Re: Affects of immigrant communities in language change

From: Joseph S Crary
Message: 8352
Date: 2001-08-06

Here is an idea

Marija Gimbutas' Kurganish culture-language would be a very primitive
proto-IE type. Although dominant in specific districts, it's use
associated material assemblage would be spotty. In the end it would
be so weak an expression that it was more-or-less absorbed by the
much larger non IE speaking population.

This would provide large and viable non IE or nearly non IE language
core areas available to impact the development of the Middle Bronze
Age westward IE expansion (eg. Beaker Complex, which is the initial
expression of the Tumulus Construct). If so, several conditions must
be verified for the following reconstruction.

1) Westward expansion of the Kurganish culture-language complex
represented a relatively small and scattered population that somehow
appeared to maintain a certain degree of cohesion, possibly through
some form of regional mobility. Over time, this complex was contained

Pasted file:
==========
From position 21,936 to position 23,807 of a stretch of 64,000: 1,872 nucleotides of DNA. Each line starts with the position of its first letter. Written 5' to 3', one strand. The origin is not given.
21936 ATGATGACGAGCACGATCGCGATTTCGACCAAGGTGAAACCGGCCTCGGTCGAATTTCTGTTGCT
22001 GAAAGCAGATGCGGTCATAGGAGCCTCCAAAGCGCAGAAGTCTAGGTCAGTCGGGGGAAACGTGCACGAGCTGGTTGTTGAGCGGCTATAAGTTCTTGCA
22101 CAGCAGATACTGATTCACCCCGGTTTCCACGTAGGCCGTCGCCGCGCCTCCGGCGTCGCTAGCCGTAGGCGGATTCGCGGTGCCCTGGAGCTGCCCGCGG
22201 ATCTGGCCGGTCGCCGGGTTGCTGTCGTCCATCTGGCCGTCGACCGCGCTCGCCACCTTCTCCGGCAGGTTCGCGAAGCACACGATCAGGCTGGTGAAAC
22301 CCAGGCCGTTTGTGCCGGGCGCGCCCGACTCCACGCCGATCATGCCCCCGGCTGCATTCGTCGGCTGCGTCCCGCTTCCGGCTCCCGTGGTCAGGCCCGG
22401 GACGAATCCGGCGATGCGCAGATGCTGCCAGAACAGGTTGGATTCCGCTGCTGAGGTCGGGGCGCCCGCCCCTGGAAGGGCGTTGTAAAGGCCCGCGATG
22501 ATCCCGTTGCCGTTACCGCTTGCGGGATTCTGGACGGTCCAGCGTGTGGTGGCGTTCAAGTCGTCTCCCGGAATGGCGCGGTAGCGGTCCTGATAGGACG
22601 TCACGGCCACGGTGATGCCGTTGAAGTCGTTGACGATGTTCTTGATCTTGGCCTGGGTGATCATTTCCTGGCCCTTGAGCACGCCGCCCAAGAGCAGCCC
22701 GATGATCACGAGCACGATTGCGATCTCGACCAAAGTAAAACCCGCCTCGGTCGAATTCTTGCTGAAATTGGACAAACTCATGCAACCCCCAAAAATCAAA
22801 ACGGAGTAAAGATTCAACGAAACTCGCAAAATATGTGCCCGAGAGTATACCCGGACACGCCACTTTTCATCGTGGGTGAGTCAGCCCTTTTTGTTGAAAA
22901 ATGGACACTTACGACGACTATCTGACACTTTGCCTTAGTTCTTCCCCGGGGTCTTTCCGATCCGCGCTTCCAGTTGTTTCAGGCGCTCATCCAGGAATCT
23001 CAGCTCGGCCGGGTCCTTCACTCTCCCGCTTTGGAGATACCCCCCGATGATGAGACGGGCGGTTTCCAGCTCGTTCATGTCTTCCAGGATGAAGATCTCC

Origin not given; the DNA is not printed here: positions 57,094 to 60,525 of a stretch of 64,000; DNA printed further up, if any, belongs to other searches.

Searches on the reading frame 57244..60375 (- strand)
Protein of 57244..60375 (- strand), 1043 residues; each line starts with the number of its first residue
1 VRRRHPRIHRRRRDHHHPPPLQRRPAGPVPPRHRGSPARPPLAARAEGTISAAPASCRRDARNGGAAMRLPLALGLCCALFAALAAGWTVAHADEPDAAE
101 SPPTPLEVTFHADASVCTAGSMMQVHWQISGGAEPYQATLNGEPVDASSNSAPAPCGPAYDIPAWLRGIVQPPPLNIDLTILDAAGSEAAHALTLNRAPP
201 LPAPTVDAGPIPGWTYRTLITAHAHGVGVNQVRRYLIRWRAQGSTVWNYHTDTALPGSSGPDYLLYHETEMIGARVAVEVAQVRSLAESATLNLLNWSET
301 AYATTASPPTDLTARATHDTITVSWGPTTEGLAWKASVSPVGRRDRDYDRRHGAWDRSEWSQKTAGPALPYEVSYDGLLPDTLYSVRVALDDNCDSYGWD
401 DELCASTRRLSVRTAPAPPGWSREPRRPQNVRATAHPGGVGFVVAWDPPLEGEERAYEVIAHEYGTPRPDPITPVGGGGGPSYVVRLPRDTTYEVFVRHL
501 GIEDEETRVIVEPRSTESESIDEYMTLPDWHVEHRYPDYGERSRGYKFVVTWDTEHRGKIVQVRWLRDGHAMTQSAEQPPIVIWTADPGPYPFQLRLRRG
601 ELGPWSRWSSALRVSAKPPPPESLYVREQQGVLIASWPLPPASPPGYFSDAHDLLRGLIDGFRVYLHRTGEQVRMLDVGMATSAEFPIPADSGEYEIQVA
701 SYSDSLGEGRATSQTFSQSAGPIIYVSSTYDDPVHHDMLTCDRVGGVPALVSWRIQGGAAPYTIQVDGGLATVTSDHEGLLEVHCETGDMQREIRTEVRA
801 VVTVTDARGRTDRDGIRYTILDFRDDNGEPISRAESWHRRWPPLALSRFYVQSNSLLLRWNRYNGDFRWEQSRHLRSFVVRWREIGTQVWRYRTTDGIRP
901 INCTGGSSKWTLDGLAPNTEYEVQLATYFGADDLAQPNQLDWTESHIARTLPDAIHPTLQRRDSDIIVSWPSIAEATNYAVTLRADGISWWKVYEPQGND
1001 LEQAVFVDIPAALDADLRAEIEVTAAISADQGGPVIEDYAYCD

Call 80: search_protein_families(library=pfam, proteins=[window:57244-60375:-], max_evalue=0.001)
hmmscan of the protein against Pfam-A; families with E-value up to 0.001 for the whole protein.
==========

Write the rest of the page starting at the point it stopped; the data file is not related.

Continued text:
and assimilated by non-IE speaking populations. Ultimately, the
impacts of this complex, particularly in western Europe, on non-IE
language were minimal.
2) Westward expansion of the MB Beakerish culture-language
complex represented a large scale or folk movement that was
concentrated on specific regions. Although maintaining a high degree
of cohesion, it also resulted in a major East-West differentiation,
or the formation of proto-Celt and post-Anatolic. Over time the
western expression was significantly altered by non-IE languages
while it completely replaced some non-IE language cores, but not all.
This process would have a long lasting influence on both IE and non-
IE language in western Europe.
3) The next major event would be the peripheral expansion and
subsequent differentiation of the Eastern or post-Anatolic group.
This is embodied in the emergence and expansion of the LB Urnfield
Culture. This represents major north and southward demographic and
culturally dynamic expansions by elements of primarily Eastern (post-
Anatolic) speaking groups, followed by the mass assimilation of non-
IE and marginal Western IE groups in these regions.
4) Finally, the major peripheral expressions fall back on the
Western and post-Anatolic cores, as well as non IE remnants. With
rare exception assimilation or extinction follows.

Although I'm leaving off the Armenian and Thracian aspect, how
the above reconstruction?

JS Crary